Present continuous (I am doing)
Use the continuous for something that is happening at or around the time of speaking. The action is not finished.
Present simple (I do)
Use the simple for things in general or things that happen repeatedly.
Compare the following examples:
- The water is boiling. Can you turn it off?
- Water boils at 100 degrees Celsius.
- Listen to those people. What language are they speaking?
- Excuse me, do you speak English?
- Let’s go out. It isn’t raining now.
- It doesn’t rain very much in summer.
“Don’t disturb me. I’m busy.” “Why? What are you doing?”
- What do you usually do at weekends?
- Lisa is in New York at the moment. She’s learning English.
- Most people learn to swim when they are children.
Use the continuous for a temporary situation:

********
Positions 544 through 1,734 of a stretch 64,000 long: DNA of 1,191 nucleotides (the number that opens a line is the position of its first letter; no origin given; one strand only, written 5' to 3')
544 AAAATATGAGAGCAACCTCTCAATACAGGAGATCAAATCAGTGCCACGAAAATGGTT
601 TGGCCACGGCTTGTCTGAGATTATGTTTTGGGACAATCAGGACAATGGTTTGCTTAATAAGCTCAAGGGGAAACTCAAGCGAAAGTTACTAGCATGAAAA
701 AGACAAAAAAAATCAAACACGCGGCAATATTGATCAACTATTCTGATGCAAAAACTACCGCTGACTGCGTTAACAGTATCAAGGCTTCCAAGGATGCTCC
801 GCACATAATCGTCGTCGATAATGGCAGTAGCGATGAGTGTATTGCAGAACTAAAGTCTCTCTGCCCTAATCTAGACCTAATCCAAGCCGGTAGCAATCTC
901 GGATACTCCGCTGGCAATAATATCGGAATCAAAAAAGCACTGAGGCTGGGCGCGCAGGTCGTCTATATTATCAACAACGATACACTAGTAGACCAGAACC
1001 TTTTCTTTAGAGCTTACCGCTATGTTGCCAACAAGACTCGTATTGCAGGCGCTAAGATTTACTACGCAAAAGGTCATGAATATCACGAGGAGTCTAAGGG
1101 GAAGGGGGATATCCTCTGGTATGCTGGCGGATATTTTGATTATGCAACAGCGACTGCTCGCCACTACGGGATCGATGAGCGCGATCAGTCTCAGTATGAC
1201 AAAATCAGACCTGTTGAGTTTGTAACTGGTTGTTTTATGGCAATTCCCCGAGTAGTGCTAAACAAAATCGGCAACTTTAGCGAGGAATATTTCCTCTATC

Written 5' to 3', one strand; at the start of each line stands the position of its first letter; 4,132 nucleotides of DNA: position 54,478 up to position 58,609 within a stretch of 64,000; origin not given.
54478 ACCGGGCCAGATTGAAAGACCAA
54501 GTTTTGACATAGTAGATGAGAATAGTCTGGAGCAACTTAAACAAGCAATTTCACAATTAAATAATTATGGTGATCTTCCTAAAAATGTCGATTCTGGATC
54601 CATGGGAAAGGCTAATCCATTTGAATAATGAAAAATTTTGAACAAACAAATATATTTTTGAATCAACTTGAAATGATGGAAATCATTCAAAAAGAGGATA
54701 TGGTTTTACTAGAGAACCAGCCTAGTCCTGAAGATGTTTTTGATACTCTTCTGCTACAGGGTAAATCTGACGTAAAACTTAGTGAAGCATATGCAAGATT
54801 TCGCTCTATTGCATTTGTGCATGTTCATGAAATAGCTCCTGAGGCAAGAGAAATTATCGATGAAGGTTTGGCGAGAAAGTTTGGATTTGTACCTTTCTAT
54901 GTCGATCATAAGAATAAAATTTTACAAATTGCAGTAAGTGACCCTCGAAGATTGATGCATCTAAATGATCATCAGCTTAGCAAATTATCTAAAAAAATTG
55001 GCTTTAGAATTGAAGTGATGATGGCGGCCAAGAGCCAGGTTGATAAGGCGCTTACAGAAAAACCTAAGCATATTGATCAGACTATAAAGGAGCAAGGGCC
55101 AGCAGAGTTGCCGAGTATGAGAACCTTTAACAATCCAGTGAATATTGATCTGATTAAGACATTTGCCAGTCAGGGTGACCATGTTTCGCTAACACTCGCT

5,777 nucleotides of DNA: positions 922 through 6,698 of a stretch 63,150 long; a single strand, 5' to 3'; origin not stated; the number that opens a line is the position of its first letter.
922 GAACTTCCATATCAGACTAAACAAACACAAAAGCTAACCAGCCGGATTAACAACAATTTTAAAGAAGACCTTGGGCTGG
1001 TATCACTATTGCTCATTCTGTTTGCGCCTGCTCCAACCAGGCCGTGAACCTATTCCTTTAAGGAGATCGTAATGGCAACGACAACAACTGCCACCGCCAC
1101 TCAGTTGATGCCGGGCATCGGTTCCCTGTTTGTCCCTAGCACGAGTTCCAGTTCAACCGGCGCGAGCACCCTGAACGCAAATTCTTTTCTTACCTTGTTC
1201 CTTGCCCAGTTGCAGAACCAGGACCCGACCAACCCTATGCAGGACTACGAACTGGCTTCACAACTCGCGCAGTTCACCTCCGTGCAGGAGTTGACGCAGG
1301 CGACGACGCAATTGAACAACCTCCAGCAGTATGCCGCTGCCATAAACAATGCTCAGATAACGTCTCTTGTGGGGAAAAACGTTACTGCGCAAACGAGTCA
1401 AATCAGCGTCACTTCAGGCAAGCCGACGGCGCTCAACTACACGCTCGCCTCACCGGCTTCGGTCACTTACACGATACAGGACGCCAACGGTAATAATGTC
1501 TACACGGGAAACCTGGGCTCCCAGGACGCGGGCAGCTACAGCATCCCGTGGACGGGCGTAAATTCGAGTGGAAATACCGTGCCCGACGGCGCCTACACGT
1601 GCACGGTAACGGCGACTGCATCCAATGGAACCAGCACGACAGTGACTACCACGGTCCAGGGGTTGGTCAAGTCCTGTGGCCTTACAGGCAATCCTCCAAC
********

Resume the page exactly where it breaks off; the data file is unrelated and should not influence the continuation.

- I’m living with some friends until I find an apartment.
Use the simple for a permanent situation:
- My parents live in Toronto. They have lived there all their lives.
I always do and I’m always doing
Usually we say “I always do something” (= I do it every time):
- I always go to work by car. (not “I’m always going”)
You can also say “I’m always doing something”, but this has a different meaning. For example:
- I’ve lost my keys again. I’m always losing things.
“I’m always losing things” does not mean that I lose things every time. It means that I lose things too often, more often than normal.
“You’re always -ing” means that you do something very often, more often than the speaker thinks is normal or reasonable.
- You’re always watching television. You should do something more active.
- Jack is never satisfied. He’s always complaining.